Two Sides of the Same Coin: How Patient Recruitment and Patient Engagement are Intertwined
It’s widely understood that patient recruitment is one of the most critical and yet most challenging aspects to a successful clinical trial. In fact, many trials fail to reach recruitment goals, with far-ranging implications for investigators, sponsors, study participants, and the population affected by the disease or condition under study.
Fortunately, there is a significant positive impact that effective patient engagement can have on recruitment and retention. This post explores how to engage patients and ensure recruitment efforts that consistently meet or exceed expectations.
Overcoming recruitment challenges
It is well known that recruitment is a challenge for clinical trials. Currently, an astonishing 85% of all clinical trials fail to recruit enough patients, 80% are delayed due to recruitment problems, and dropout rates remain high.
One key hurdle to recruitment challenges is the burden placed on participants in traditional clinical trials, where participants are required to travel onsite for screenings, evaluations, and more. This can be incredibly inconvenient, as potential participants may not be able to secure transportation or get time off from work, or may be too ill to travel. In addition, many ideal potential participants may simply live too far from research sites to even consider being part of the trial, thereby drastically limiting the recruitment pool.
To solve for the challenges above, many sponsors have begun to shift toward the use of Decentralized Clinical Trials (DCTs), a patient-centric approach which dramatically expands access by allowing participants to be screened and to join trials from almost anywhere. This provides a critical opportunity to create a more patient-centric study.
Design the study around participants
The importance of involving patients and/or caregivers with relevant experience living with the disease or condition, and doing so early in the research design and development process, has become increasingly understood. Regulators such as the Food & Drug Administration (FDA) and the Medicines & Healthcare products Regulatory Agency (MHRA) have recommended such early involvement as a way to improve the quality and relevance of research to participants. Naturally, participants who feel their voice is heard in the trial design process will be more inclined to join and remain engaged with the trial.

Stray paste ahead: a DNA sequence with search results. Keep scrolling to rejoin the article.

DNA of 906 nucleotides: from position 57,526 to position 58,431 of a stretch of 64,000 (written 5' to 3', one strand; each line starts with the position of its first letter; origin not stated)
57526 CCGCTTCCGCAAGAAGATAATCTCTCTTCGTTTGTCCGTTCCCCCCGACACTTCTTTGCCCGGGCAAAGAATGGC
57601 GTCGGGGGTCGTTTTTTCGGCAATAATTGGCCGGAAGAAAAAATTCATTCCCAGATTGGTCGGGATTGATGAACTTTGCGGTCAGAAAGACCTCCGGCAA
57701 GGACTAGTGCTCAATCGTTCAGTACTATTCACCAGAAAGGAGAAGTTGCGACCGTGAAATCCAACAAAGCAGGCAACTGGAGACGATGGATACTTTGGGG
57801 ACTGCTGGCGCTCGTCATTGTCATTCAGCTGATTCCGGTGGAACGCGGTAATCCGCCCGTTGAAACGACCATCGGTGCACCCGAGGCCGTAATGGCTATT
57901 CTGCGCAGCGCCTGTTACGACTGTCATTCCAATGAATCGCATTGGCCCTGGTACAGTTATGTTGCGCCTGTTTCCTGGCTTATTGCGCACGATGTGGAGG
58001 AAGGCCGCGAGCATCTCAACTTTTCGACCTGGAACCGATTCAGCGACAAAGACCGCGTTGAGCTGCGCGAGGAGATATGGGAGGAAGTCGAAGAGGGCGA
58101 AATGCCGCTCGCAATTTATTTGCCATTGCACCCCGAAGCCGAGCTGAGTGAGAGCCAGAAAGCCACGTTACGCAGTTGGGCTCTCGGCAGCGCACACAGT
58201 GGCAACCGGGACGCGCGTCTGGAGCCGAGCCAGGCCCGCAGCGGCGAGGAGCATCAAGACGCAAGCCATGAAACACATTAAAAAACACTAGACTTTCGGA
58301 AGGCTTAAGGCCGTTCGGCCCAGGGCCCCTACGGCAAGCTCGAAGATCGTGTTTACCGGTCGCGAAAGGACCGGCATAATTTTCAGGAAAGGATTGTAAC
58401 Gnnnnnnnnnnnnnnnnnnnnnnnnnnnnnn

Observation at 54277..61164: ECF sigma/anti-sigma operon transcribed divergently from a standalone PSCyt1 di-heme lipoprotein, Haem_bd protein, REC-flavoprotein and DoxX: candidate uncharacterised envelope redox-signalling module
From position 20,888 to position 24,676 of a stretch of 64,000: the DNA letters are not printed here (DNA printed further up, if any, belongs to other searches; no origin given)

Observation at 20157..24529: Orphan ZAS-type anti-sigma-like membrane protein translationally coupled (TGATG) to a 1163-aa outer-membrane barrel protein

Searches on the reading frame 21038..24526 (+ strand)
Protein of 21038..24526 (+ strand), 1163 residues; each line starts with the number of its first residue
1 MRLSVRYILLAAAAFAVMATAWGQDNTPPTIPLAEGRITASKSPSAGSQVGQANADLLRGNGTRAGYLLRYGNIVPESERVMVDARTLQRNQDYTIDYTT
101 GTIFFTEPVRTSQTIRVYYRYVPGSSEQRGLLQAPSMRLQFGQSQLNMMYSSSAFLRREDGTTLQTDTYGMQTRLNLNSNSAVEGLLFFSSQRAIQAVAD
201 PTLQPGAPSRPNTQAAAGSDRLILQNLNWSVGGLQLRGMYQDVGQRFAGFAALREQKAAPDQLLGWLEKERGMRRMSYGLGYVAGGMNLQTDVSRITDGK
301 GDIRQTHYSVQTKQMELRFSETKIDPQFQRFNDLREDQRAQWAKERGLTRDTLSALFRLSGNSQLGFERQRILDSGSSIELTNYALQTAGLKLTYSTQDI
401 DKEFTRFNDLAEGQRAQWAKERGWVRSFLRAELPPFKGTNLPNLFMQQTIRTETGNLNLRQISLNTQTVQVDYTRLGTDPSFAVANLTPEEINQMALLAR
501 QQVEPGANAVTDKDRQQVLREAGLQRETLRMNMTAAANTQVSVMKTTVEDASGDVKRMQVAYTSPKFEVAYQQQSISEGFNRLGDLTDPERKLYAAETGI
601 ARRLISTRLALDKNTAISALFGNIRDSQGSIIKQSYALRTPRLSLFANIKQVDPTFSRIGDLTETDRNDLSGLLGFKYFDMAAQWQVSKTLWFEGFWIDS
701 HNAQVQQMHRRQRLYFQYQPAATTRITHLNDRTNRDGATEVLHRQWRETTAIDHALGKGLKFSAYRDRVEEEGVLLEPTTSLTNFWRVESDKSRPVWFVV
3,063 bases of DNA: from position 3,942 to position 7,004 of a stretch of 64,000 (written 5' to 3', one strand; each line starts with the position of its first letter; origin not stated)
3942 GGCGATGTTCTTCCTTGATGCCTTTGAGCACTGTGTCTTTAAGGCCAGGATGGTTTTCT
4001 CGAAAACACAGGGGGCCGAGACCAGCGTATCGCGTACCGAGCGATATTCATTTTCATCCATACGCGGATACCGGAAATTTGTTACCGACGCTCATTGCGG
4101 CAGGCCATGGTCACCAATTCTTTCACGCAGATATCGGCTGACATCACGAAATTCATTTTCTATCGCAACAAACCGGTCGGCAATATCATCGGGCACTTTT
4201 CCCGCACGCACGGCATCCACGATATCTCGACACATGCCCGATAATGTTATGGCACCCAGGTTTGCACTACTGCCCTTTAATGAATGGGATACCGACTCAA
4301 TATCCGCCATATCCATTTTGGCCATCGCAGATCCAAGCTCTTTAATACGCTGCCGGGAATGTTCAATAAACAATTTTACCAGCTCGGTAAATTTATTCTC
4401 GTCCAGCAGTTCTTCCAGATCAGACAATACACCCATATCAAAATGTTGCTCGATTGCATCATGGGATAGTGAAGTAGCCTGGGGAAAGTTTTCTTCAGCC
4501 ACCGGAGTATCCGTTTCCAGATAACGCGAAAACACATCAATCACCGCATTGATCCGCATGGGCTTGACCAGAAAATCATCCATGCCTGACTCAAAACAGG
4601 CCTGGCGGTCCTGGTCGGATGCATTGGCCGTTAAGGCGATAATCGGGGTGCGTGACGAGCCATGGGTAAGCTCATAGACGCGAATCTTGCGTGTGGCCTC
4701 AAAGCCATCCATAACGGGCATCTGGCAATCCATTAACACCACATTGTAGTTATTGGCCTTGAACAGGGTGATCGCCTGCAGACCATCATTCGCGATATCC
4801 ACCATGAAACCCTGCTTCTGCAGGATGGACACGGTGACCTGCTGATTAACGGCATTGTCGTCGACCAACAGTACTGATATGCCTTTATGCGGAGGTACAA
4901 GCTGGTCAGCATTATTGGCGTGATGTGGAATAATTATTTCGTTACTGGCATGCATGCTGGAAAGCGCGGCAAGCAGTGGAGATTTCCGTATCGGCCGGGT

How to bring patients into your clinical trial design process:
- Work closely with patient advocacy groups to find ways to incorporate the patient voice early in the protocol design process
- Utilize digital technologies like DCTs, eConsent, and TeleMedicine to allow flexibility of data capture and relieve the burden on patients and/or their caregivers to travel and/or attend lengthy study visits
- Focus on the manifestations of the disease or condition and the impact to the patient and/or caregiver to ensure the selected trial endpoints reflect aspects of health that are meaningful to the patient with respect to how they feel, function, and survive
- Provide participants with clear information they can easily digest and understand, and offer it using digital solutions (e.g.: videos) that allow presentation of complex content in a more engaging and comprehensible way. Participants who firmly grasp what’s expected of them throughout the trial will likely be more inclined to participate, and less inclined to withdraw as a screen failure or even later on.
Through Medable’s Patient Advisory Council (PAC), we bring the patient voice into the development of the clinical trial experience; Medable’s platform is designed around an inclusive trial experience that is both human and data-centered.
If you’re ready to learn how the Medable platform can suit your needs, contact us today.